The Dirt Stops Here

Ever since we had children, a functional mudroom has been a must in our home because:

  • it is the first place we search for our shoes or anything else we need to leave our home;
  • it also provides storage for those seasonal outdoor items like boots, gloves, sunglasses and hats so that they don’t take up room in our closets; and 
  • it helps me keep my sanity.

When it came to designing this house, we all put on our thinking caps of how to create a great space that would work for all of us.   With a family of four adults, there are a lot of opinions and requirements but thankfully for the most part we were all on the same page.  

We designed it, my husband built it and I can say after 5 years of living with it it is functioning extremely well.  It is also holding up very well even though we live in an area with mud in the spring, sand and grit in the summer and snow in the winter.  Our cubbies look like brand new thanks to high-quality paint. The hooks have been the perfect size to hold every size of jacket and the sturdy baskets provided ample space for all the small items.

After 13 home designs, I have my list of mudroom must-haves.  Come along while I share all my tips and also share how we built our cubbies.  

Before we go on to that, let me describe the basics of a mudroom for those who are new to this concept.

What is a mudroom?

A mudroom is a room, entrance area or basically a designated space where members of the family who live in the home take off and store their outdoor clothing, shoes, sunglasses, gloves, hats, pet accessories such as leashes and harnesses, and possibly sporting or walking gear.  It is a “drop zone” for items you will not need once you are inside the house and therefore keeps them from being left in various spots in the rest of the home.

What should be in a mudroom?

A functional space should be outfitted with proper storage to hold things like jackets, shoes, gloves, hats, sunglasses, etc.  Each family member should have their own section so that their items can be kept separate from other members.  This keeps things from becoming lost.  Items that will make organization easier are:

  • strong wall hooks to hang coats, hats, backpacks, school bags, and purses;
  • shoe racks or baskets for shoe storage;
  • a drying mat for wet shoes, muddy boots and other sports equipment;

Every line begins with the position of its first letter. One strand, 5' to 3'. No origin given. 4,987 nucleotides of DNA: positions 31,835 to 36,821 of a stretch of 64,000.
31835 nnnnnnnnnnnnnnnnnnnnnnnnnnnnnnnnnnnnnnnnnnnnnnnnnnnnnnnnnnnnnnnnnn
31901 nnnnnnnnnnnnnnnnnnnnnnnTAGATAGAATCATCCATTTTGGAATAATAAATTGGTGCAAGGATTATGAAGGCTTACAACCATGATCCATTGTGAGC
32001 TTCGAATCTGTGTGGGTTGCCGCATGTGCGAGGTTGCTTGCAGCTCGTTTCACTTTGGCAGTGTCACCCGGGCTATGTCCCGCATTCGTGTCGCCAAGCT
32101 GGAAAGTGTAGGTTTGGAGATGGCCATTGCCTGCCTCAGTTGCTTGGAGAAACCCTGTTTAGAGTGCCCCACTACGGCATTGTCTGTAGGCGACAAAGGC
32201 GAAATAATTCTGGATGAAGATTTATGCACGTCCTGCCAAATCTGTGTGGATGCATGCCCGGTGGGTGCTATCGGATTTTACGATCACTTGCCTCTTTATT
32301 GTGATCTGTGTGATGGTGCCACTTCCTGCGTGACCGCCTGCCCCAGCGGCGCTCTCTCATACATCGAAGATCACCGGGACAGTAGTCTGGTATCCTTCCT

• storage baskets for smaller items like hats, keys, etc.;
  • ​open shelves for basket storage;
  • a small cabinet for car and house keys;
  • a basket for dirty clothes to go in;
  • built-in bench or free-standing bench to make taking off and putting on shoes, easier;
  • a full-length mirror to make sure you are looking just right before heading out the door.
Metal key cabinet
Interior of key cabinet

Where should a mudroom be located in your home?

The best spot for a mudroom is adjacent to whichever door your family members usually enter through.  Hopefully, your home has a front door for guests and a back door for family members so that you are not cluttering up the main entrance.

Another consideration would be placing it near the laundry room so that soiled items could be placed immediately in the laundry room rather than taken up to a room and then brought down again.

What are some important factors when it comes to designing a mudroom?

​If you are in the process of building a home, I would suggest having an entrance for family members to a dedicated space that functions as the mudroom because it is such an important space. The ultimate design feature would be having an entire room where you can close the door off to the rest of the house. Why? Because this area can become messy so a door to keep it private is nice.

It is very important to consider your family’s lifestyle and the needs of your family for storage in this area. Are there sports enthusiasts who would benefit from extra storage for bike or walking gear? Do you have a pet that needs some storage also? What is your climate like? Do you need storage for bulky winter items?